Prosecutors said the text message revealed that the men were concerned about the tally of votes at the convention center, according to KYW.
Antonio LaMotta, 61, and Joshua Macias, 42, both in Chesapeake, Virginia, were arrested Thursday night outside the center on suspicion of carrying pistols in Pennsylvania without a license, authorities said .
Philadelphia police said they found the people on Thursday night after receiving news that gunmen were traveling to the Pennsylvania Convention Center in a silver Hummer truck.
Police said police found a silver Hummer a block away from the center of the building ̵1; parked and uninhabited – at around 10:20 pm Thursday, about seven minutes before the men were found. , the people who acknowledge the Hummer are theirs.
Both men were carrying handguns and police found an AR-type rifle in the Hummer, authorities said at a press conference on Friday. About 160 bullets were found in weapons and vehicles, the authorities said.
LaMotta and Macias were charged with hiding guns without a license and carrying guns on the streets or public property, Krasner said.
“This alarming incident is still under investigation regarding additional allegations,” Krasner said.
Krasner Spokesperson Jane Roh said LaMotta and Macias were scheduled for Friday night, and a judge had placed a bail for each of them at $ 750,000.
Details of the alleged falsified ballots – including their origins, whether they were found in the Hummer, or what was marked on them – were not immediately available.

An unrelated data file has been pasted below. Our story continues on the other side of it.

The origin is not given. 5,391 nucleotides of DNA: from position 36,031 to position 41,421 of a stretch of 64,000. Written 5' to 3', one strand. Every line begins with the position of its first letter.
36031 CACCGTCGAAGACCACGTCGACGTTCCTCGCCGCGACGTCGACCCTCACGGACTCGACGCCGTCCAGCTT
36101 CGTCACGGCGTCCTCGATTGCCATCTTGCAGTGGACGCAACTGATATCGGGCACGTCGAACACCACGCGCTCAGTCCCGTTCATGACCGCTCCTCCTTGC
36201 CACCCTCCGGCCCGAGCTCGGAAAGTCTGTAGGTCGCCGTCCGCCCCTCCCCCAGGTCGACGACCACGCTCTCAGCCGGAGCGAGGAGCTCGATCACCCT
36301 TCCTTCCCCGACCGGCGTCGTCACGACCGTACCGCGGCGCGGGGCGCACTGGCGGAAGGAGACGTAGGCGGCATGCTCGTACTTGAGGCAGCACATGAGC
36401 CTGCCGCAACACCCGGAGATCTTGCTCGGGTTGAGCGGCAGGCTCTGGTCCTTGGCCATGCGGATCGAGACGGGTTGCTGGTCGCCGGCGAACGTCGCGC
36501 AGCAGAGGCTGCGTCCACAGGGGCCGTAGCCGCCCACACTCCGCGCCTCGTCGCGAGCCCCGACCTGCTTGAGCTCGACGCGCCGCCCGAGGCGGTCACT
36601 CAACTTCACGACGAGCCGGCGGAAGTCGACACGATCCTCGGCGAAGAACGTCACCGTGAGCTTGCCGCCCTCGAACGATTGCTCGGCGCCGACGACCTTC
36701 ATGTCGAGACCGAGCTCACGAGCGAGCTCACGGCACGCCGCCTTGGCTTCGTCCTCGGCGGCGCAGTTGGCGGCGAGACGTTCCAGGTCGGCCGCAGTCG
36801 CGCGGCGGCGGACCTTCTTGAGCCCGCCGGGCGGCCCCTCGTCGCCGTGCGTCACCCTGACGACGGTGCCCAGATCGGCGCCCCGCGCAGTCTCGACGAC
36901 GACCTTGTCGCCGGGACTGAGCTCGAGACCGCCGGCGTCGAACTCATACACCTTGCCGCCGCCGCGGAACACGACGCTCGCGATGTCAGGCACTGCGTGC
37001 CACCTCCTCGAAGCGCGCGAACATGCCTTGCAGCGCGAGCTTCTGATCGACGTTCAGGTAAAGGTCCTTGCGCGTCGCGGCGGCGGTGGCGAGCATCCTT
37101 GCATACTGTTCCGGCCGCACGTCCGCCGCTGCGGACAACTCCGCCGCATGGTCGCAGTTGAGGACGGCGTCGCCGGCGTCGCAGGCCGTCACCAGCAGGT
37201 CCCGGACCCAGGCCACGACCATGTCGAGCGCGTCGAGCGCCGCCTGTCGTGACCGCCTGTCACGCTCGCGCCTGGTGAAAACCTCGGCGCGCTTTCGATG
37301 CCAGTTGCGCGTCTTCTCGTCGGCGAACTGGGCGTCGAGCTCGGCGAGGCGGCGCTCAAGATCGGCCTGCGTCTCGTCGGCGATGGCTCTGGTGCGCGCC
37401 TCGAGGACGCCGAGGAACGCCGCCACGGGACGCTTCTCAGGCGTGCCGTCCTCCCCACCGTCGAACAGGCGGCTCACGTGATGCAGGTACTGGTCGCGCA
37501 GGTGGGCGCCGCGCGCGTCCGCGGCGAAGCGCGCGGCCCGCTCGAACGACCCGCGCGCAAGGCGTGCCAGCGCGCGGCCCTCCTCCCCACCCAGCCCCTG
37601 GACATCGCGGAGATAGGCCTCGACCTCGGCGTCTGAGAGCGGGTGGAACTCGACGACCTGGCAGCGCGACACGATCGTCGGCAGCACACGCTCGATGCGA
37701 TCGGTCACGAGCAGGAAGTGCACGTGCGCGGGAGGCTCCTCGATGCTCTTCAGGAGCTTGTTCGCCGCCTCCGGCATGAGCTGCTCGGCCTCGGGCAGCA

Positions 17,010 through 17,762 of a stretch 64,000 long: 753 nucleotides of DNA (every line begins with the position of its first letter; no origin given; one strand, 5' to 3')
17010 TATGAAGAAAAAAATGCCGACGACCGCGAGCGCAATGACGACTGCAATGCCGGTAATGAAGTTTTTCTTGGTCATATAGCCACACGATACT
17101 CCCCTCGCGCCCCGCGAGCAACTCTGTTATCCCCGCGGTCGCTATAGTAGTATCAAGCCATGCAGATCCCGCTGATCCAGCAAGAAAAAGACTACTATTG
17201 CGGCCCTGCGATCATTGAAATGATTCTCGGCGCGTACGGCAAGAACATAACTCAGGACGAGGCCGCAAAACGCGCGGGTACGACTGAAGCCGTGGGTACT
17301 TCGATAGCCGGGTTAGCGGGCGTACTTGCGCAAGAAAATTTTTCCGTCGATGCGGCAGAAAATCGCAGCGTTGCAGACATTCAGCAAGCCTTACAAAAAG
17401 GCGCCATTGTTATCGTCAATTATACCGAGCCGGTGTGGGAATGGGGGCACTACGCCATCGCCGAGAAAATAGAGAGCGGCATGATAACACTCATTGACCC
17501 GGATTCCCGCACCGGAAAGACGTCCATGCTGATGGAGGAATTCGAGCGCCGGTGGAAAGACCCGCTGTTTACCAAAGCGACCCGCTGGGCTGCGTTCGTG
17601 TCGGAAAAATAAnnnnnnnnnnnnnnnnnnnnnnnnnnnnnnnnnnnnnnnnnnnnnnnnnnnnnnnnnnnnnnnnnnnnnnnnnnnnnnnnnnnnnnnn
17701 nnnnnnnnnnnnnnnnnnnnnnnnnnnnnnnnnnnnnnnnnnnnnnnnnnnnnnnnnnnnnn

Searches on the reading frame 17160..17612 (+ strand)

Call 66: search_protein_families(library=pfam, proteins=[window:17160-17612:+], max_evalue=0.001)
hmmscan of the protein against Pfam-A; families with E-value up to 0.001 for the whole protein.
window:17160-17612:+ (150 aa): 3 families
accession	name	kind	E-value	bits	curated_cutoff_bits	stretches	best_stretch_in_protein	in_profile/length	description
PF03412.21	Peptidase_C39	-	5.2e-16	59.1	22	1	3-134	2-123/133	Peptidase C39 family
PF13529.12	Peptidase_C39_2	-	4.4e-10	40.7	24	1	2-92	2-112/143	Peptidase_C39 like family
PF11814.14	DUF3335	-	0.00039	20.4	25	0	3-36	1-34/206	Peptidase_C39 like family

It is not clear whether the men have immediate legal representation. CNN sought comments from the Philadelphia Public Protection Office and relatives of LaMotta.
Krasner said a woman with the men has not yet been arrested.
The suspect said he needs to take a vacation to go to Philadelphia, the recruiter said
LaMotta told his job supervisor a few days ago that he needed to take leave for a “mission” in Philadelphia, according to the CEO of the company that hired him.
Hollimon told CNN that LaMotta this week told his supervisor that he needs to take leave for “duties” in Philadelphia without being delivered through the company.
Hollimon said he didn’t know why LaMotta was in Philadelphia and stressed that he believes he is “a good guy.”
“He’s a very dedicated person. I never had a problem with him,” Hollimon told CNN. “He’s not a threat.”
LaMotta’s website, which was later taken down, described him as a “crisis response officer, confidentiality, defection worker, bodyguard, security contractor.”
The website included his date of birth and hometown, both of which matched information shared by the Philadelphia County Attorney’s Office.
The website has displayed photos of him posing with a silver Hummer. It also details his work experience, including his work at National Investigation & Security, as well as documents related to his discharge.
The site details other work experiences, including in the city of Chesapeake, Virginia, where he lives.
LaMotta was a city facility maintenance technician from August 2014 to May 2019, Chesapeake spokesman Heath Covey told CNN. Cover said he was unable to provide details on why LaMotta left the job.
CNN’s Patrick Cornell, Julian Cummings, Laura Ly, Mark Morales, Ganesh Setty and Joe Sutton contributed to this report.